- Time for Supreme Court to revisit its doctrine on exhaustion of state litigation remedies in takings cases [Ilya Shapiro, Cato]
- Pulitzer logrolling, politicization of Columbia J-school are old stories, but vendetta against Exxon adds a few new twists [Fraser Seitel, O’Dwyer, earlier]
Bay Area progressives are fond of blaming new-arriving rich techies for the dizzying rise in San Francisco housing costs. Yet the trail just as plausibly leads back to the door of some of the same people doing the demonizing, who have resisted the building of serious new housing capacity in the city. [Conor Friedersdorf, The Atlantic]
Like me, Friedersdorf was also struck by the story (told on public radio’s This American Life) of a San Francisco after-school program’s school musical, an anti-“gentrification” propaganda effort, which trained kids as young as six to go on stage in a production portraying their parents’ class as moral monsters. Shouldn’t that wait for college?
- Cato podcast with William Fischel on his new book Zoning Rules! The Economics of Land Use Regulation;
- If traveling with your pet skunk, avoid Tennessee [Mental Floss, “15 Surprising Animal Laws That Are Still on the Books”]
- “How Land-Use Regulation Undermines Affordable Housing” [Sanford Ikeda and Emily Washington, Mercatus via Market Urbanism] Head of Obama administration Council of Economic Advisers gives speech pinning high housing costs on land use regulation, but don’t get hopes up about policy changes quite yet [Randal O’Toole, Cato]
- Panel on role of Congress in environmental law at Federalist Society National Lawyers’ Convention with David Schoenbrod, Eric Claeys, Matt Leggett, and Nicholas Robinson, moderated by the Hon. Steven Colloton [YouTube]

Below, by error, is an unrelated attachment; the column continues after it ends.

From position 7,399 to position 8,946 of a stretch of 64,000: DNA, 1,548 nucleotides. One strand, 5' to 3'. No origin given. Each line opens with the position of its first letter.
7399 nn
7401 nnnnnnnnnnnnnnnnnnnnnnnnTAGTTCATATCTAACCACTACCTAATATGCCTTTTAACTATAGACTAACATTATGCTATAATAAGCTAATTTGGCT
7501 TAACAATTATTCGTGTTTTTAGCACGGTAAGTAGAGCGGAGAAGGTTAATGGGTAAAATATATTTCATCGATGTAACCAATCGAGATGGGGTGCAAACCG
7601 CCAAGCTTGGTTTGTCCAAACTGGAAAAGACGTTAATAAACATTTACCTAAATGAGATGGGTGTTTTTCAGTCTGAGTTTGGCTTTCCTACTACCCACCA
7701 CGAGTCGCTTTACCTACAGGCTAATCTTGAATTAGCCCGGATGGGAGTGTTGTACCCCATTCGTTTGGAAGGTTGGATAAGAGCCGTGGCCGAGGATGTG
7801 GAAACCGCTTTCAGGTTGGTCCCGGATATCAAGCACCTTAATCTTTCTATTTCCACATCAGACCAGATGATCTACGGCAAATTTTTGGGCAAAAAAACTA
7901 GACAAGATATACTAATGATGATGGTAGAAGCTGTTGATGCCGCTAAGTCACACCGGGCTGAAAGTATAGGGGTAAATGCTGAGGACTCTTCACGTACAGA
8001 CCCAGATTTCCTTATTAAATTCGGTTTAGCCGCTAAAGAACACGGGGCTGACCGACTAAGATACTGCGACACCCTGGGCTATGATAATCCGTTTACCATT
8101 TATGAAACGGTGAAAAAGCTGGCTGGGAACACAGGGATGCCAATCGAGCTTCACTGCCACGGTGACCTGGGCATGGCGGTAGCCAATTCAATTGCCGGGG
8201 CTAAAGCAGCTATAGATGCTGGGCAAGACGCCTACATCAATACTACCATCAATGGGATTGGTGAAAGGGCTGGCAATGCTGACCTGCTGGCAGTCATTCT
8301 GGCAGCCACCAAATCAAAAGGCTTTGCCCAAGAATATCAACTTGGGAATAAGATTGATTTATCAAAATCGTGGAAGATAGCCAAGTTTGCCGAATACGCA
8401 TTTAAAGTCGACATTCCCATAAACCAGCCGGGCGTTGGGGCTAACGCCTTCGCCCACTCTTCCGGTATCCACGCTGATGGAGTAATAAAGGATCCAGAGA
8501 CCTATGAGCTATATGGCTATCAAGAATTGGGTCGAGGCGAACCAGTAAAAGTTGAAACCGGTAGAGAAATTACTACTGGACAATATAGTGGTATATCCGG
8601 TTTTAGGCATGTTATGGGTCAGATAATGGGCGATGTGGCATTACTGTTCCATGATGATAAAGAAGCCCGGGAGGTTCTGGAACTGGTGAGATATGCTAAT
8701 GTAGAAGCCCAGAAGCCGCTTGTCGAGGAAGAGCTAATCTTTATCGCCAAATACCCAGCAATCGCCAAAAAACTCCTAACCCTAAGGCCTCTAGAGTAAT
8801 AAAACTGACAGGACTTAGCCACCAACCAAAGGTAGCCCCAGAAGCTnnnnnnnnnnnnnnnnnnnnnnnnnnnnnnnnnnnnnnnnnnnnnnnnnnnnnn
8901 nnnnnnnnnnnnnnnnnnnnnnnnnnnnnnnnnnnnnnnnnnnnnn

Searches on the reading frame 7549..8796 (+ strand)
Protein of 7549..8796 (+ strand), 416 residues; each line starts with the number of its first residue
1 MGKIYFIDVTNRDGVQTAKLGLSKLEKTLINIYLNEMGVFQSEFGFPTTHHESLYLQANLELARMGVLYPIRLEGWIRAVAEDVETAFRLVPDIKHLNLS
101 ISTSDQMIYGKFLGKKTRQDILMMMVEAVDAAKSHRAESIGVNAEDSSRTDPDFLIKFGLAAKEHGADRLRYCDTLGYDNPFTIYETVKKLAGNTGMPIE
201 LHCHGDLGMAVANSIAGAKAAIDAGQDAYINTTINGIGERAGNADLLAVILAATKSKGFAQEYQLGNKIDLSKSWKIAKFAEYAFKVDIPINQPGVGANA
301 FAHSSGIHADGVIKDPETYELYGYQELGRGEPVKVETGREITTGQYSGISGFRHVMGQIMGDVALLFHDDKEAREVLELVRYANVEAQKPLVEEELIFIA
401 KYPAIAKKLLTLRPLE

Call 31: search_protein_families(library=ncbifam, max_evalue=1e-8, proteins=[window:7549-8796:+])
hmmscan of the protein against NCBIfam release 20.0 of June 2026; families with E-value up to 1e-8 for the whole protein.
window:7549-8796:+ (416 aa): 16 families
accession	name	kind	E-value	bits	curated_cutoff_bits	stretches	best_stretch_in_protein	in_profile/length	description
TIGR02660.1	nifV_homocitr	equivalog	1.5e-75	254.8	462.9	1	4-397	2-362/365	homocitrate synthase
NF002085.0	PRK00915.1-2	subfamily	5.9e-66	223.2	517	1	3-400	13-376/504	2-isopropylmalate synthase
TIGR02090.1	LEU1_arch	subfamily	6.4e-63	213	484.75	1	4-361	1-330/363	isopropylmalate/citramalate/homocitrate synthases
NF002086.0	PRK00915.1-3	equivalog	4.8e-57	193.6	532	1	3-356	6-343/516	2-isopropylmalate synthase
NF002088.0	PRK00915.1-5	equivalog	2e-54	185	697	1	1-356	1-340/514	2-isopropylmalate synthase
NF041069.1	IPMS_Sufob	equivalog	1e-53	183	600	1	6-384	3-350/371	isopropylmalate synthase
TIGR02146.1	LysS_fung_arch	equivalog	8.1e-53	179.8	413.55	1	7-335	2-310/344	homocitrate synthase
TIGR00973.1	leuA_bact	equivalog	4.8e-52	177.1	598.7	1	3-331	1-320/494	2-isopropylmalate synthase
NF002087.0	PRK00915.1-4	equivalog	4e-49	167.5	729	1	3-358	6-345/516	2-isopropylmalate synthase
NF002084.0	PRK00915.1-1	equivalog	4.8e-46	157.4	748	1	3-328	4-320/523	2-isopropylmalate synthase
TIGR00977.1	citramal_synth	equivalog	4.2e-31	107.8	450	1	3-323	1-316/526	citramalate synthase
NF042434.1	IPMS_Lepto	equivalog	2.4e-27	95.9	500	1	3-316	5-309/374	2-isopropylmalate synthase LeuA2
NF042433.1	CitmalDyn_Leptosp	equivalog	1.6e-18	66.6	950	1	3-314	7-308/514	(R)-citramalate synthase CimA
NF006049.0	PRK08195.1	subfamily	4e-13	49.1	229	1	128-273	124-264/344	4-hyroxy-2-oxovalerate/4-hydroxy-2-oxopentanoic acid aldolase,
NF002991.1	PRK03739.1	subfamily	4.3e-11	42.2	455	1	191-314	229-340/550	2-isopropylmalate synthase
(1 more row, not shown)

- “Market urbanist” position criticized (Steve Randy Waldman) and defended (Jeff Fong);
- Mysteries of Los Angeles: drive to limit large residential developments is being led in part by… AIDS Healthcare Foundation? [L.A. Times]
- “On the misuse of environmental history to defend the EPA’s WOTUS rule” [Jonathan Adler, earlier on Waters of the United States rule]
So does this mean better days ahead for New York, a terribly misgoverned state? As one who has been writing about New York politics since way back, I can’t bring myself to be too optimistic.
I got interested in Silver originally because of his distinctive role as protector of New York’s trial lawyers… But legal policy was only one of the many pots in which Silver kept his fingers, as Steven Malanga and Seth Barron detail in separate articles at City Journal. New York sluices huge amounts of money in its gigantic social services apparatus through non-profits, and friends of Sheldon were there to profit. Real estate development in New York is subject to famously convoluted restrictions, and huge sums are at stake in its rent control and rent stabilization system. Again and again, Silver was there to broker deals for his friends behind the scenes….
So long as New York pursues failed policies like rent control, it will open huge leeway for hidden favoritism. And then, sure as day, in will move the Sheldon Silver types.